Trump v Biden health care
Biden wants to expand Obamacare, Trump wants to replace it
01:51 - Source: CNN

Editor’s Note: Lanhee J. Chen is the David and Diane Steffy Fellow in American Public Policy Studies at the Hoover Institution and Director of Domestic Policy Studies in the Public Policy Program at Stanford University. He served as policy director to Mitt Romney’s 2012 presidential campaign, and senior adviser to Marco Rubio’s campaign in 2016. The views expressed in this commentary belong to the author. View more opinions at CNN.

CNN  — 

Joe Biden’s campaign policy agenda will add $5.4 trillion in new federal spending over the next decade, according to a new analysis by the Penn Wharton Budget Model, a nonpartisan research-based initiative at the University of Pennsylvania’s Wharton School. Biden has many aggressive plans, which include remaking the US health care system, expanding housing subsidies, and making public colleges and universities tuition-free for families making less than $125,000 a year. In fact, one economist concluded that Biden’s policy platform added up to “the largest proposed spending increase by a presidential nominee since George McGovern,” the Democrat who in 1972 proposed a universal basic income for all Americans.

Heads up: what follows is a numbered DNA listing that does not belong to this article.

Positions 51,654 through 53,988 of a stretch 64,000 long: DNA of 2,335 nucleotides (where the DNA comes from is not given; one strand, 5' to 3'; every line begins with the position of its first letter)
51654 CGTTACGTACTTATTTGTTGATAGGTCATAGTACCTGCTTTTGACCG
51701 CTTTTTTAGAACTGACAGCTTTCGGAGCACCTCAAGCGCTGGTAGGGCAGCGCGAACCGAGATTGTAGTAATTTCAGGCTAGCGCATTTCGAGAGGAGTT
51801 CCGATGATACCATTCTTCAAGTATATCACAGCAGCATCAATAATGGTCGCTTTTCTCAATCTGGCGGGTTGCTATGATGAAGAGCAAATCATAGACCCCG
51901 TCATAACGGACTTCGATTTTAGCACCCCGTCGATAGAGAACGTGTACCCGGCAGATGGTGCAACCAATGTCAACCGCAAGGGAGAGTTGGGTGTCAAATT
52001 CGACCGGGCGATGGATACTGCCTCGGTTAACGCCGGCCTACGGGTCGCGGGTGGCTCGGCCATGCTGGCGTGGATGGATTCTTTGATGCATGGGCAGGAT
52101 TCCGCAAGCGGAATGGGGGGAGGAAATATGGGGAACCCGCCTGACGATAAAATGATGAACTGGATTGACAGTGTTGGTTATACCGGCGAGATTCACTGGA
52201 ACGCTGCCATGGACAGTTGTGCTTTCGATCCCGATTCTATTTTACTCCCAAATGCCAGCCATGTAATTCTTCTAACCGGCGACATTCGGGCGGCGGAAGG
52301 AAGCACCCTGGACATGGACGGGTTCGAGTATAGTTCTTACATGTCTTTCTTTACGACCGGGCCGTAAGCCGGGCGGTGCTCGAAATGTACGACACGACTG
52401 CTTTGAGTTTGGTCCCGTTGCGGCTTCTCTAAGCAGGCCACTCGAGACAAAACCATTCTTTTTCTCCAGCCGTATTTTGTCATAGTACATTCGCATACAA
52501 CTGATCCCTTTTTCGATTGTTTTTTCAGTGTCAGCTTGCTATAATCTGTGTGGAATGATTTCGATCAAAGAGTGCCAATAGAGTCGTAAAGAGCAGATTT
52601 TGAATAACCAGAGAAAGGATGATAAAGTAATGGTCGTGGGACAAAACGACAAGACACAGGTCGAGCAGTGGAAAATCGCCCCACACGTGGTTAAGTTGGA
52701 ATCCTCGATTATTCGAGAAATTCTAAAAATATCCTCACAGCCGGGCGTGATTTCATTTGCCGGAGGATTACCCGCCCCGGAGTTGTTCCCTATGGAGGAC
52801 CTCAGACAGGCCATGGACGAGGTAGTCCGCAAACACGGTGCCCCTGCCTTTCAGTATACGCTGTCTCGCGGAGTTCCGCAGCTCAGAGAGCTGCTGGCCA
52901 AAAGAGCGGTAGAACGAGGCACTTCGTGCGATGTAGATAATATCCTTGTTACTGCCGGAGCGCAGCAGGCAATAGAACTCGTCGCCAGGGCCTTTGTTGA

Lanhee J. Chen

And yet, despite these historically expensive ideas, few are paying attention to Biden’s policies. They should.

The reality of Biden’s policy proposals stands in sharp contrast to a campaign that has positioned him as a centrist Democrat. His platform reflects the triumph of the progressive left and would mark a substantial increase in the size and scope of the federal government. If Biden is elected and signs into law even a fraction of what he’s proposed, he would govern as an unabashed progressive and would be one of the most liberal presidents in American history.

At a macro level, Biden’s proposals would significantly worsen America’s fiscal condition. Indeed, fiscal responsibility hasn’t been in vogue in Washington for some time, and things have only gotten worse during President Donald Trump’s time in office. This year’s budget deficit is expected to surpass $3 trillion, more than three times the $984 billion deficit the federal government ran in 2019, and about five times the $587 billion in 2016. A significant amount of this increase can be traced to the Covid-19 relief packages that earned bipartisan support this year and will increase deficits by around $2.4 trillion over the next 10 years, according to the Congressional Budget Office. Recent government estimates conclude that the debt held by the public will exceed $33 trillion by 2030, or around 108% of our nation’s gross domestic product.

The specifics of Biden’s proposals demonstrate just how far to the left he is. Indeed, some of his ideas were taken directly from far-left progressives like Sens. Bernie Sanders and Elizabeth Warren.

In health care, Biden’s public option, which would create a public plan to compete with private insurers, would displace many employer-sponsored arrangements.

According to my own research, a feasible public option could cost up to $700 billion over the first 10 years. Notwithstanding the argument that the public option is more incremental than Medicare for All, I find that, over the next 30 years, it would become the third-most costly entitlement program – only surpassed by Medicare and Social Security.